Day I Part II Read more

After a day of gathering, walking, and eating, what's a slightly jet-lagged crew to do? Head to Bevagna for the classic ritual of ...

Guest Post – An Italian Garden

Elsa Bruno, a Via Umbria employee, recently spent two weeks in Umbria at La Fattoria del Gelso. Here are some of her thoughts from the time spent in Italy. 


Meals in Umbria were always a treat. As anyone who has visited Italy can tell you, eating is a central activity. But some of the most memorable meals were not made in a restaurant, but  prepared from the Farmhouse’s very backyard.

Unlike a hotel, or traditional rental, La Fattoria del Gelso has a working kitchen garden for use by the guests.


The row of tomatoes in the garden
The row of tomatoes in the garden

Building a meal around what you have physically growing next to you feels so refreshing. The task of thinking of a dinner is not exhausting when you have a finite amount of fresh materials. After a long day of activity, the question “what will we have for dinner?” is met by a glance out the back door. What do we have?

La Fattoria Del Gelso food IMG_2685-1

Many times that question was met with the answer of tomatoes, lettuce, eggplant, and tons of figs. Enter leafy salads topped with local olive oil, fried eggplant tucked into pasta, tomatoes drizzled with oil and tossed with mozzarella, and figs paired with sharp local pecorino cheese. No matter how many times we had a combination of those dishes, we kept coming back for more.

produce agrotourismo IMG_3045

A glass of local wine (from a vineyard visited that afternoon) was always poured as we assembled the ingredients from the garden and set to work on our dinner preparation. Soon we were walking out to the pool with our hand painted ceramics and wine glasses, to eat a simple yet delectable meal as the sun set.

Tomatoes and basil from the garden with mozzarella, lettuce from the garden with artichokes and with beans, fried eggplant from the garden.
Tomatoes and basil from the garden with mozzarella, lettuce from the garden with artichokes and with beans, fried eggplant from the garden.

Being able to cook and eat like a local is a fun part of any vacation. But claiming to have a huge garden entirely at your disposal while vacationing? Now that’s La Fattoria del Gelso. 


The dates for 2016 are now open. I would suggest you book a trip of your own, if not just to see what’s in season in the garden.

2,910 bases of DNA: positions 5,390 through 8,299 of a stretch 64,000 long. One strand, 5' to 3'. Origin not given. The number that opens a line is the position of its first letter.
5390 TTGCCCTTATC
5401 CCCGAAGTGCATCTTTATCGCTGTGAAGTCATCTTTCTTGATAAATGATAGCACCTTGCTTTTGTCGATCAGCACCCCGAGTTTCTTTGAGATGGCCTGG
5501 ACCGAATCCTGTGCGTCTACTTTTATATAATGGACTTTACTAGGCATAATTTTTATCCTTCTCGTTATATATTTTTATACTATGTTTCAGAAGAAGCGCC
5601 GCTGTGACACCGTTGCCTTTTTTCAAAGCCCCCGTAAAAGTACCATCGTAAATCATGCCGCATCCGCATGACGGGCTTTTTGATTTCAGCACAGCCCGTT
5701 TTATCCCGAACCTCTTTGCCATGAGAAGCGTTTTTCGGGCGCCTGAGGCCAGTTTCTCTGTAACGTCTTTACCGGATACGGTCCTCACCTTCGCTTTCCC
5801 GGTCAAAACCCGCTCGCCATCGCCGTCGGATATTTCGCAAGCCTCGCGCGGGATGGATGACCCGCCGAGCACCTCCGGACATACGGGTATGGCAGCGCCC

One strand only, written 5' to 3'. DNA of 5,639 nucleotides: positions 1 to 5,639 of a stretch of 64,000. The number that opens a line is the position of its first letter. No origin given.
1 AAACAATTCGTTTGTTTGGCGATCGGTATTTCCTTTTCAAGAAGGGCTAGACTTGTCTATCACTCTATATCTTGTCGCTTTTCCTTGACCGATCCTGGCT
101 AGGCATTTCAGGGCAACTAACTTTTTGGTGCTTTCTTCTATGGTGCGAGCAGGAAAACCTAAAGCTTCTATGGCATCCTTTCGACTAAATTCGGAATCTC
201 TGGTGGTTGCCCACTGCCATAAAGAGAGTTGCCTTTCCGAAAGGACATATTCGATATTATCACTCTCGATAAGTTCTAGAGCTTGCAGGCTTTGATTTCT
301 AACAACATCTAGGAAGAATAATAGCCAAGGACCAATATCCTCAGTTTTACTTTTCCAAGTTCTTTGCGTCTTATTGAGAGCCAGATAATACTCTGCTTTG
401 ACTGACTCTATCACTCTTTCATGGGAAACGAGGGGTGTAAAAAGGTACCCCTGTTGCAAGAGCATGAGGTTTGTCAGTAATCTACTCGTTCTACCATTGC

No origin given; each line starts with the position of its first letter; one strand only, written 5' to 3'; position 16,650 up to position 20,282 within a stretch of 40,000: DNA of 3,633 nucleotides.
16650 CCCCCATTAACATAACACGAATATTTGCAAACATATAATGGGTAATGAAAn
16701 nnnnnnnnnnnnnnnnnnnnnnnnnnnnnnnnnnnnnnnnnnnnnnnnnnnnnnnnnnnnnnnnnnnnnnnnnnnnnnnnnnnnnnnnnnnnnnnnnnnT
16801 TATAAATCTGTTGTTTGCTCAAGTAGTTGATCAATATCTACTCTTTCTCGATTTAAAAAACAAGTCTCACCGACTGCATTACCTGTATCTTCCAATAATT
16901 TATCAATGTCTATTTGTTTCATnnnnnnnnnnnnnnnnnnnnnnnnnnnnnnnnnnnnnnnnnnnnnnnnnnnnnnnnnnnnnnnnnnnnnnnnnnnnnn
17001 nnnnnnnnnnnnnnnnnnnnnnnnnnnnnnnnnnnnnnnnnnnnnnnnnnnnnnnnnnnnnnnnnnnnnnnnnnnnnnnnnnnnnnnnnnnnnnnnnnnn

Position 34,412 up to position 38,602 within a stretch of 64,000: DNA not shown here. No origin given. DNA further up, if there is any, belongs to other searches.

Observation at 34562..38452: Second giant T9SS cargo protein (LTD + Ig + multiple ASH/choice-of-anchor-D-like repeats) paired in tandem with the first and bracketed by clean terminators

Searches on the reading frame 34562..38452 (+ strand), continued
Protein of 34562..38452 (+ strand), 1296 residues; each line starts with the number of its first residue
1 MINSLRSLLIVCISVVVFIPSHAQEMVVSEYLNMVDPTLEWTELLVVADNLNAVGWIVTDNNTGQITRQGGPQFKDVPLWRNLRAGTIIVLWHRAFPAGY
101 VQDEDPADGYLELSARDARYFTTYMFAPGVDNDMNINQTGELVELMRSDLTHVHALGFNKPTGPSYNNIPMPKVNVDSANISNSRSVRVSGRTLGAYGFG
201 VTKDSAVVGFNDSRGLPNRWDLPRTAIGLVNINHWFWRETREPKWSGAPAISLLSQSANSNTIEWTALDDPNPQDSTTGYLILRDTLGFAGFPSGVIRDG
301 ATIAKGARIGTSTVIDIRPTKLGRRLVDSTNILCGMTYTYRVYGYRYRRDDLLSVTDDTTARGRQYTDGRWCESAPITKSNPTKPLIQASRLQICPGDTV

— Elsa at Via Umbria 

Memories of Elsa Bruno Read more

Elsa Bruno, a Via Umbria employee, recently spent two weeks in Umbria at La Fattoria del Gelso. Here are some of her ...

Cannara Day One – Can it.

Just before I arrived (dazed and confused) at La Fattoria del Gelso on Saturday, the tomatoes were harvested.

Heaps of fresh tomatoes lay in the bowl, far more than could possibly be eaten.

harvesting tomatoes in Cannara IMG_2545 IMG_2552

Through hard work and diligence (and a little encouragement from i bambini), these precious summer tomatoes can be turned into something wonderful to use once their time has passed – tomato sauce.

Canning Cannara Tomatoes

Marco's children

Canning La Fattoria Del Gelso Tomatoes

As I write this, I have been in Cannara for three days , and have absorbed a lot in such a small time. It is tempting to get overwhelmed, by the amount of things to see, and visit, and eat…the people I want to talk to, the talking (in Italian) that I want to improve. But it is also important know that I do not need to consume everything, but instead to enjoy the extreme ripeness of the moment, and tuck some away for later. Whether it be through photos, a recipe from an Italian friend, or a small ceramic, I can embrace this summer moment, but also know that Italy will still be with me when I go home.

canning tomatoes in Umbria

On a dreary day in winter, perhaps a can of this summer juice can be opened, and remind Marco and his family of this lovely hot day in August.

Take in all of the bounty, process it, and save a bit for later.

Tomato sauce via umbria

Ci Vediamo!


— Elsa

Embracing Italy dish by dish Read more

Just before I arrived (dazed and confused) at La Fattoria del Gelso on Saturday, the tomatoes were harvested. Heaps of fresh tomatoes lay ...


Delizie Grand Opening 052
This was going to be the year Suzy and I did not make our annual summer visit to Italy. Instead of hot summer Cannara days and cool Umbria Jazz under starry skies, taking the place of rocky Ponza beaches and breezy Ischia sailboat trips we would remain in steamy, sultry Washington, our attention focused squarely on completing – or at least moving forward – the renovation and reopening of Via Umbria as an Italian market.

But life often has other plans for you. Plans that do not align perfectly with the gantt charts and timelines that get you from demolition to grand opening. And so this week life threw us a curveball that said “I want you to come to Italy.” A fat hanging curveball that we swatted all the way from Washington to Bevagna. Life told us that our friend Simone was going to have his own grand opening, the reopening of his restaurant le Delizie del Borgo and we decided, emphatically, that were not going to miss it.

So with progress at Via Umbria slightly stalled and the opportunity present to sneak away for a few days we scoured the online travel websites, landing a perhaps too-expensive but unassailably priceless pair of tickets that would take us from home to Bevagna for Friday’s grand opening. We were on. And no one knew we were coming.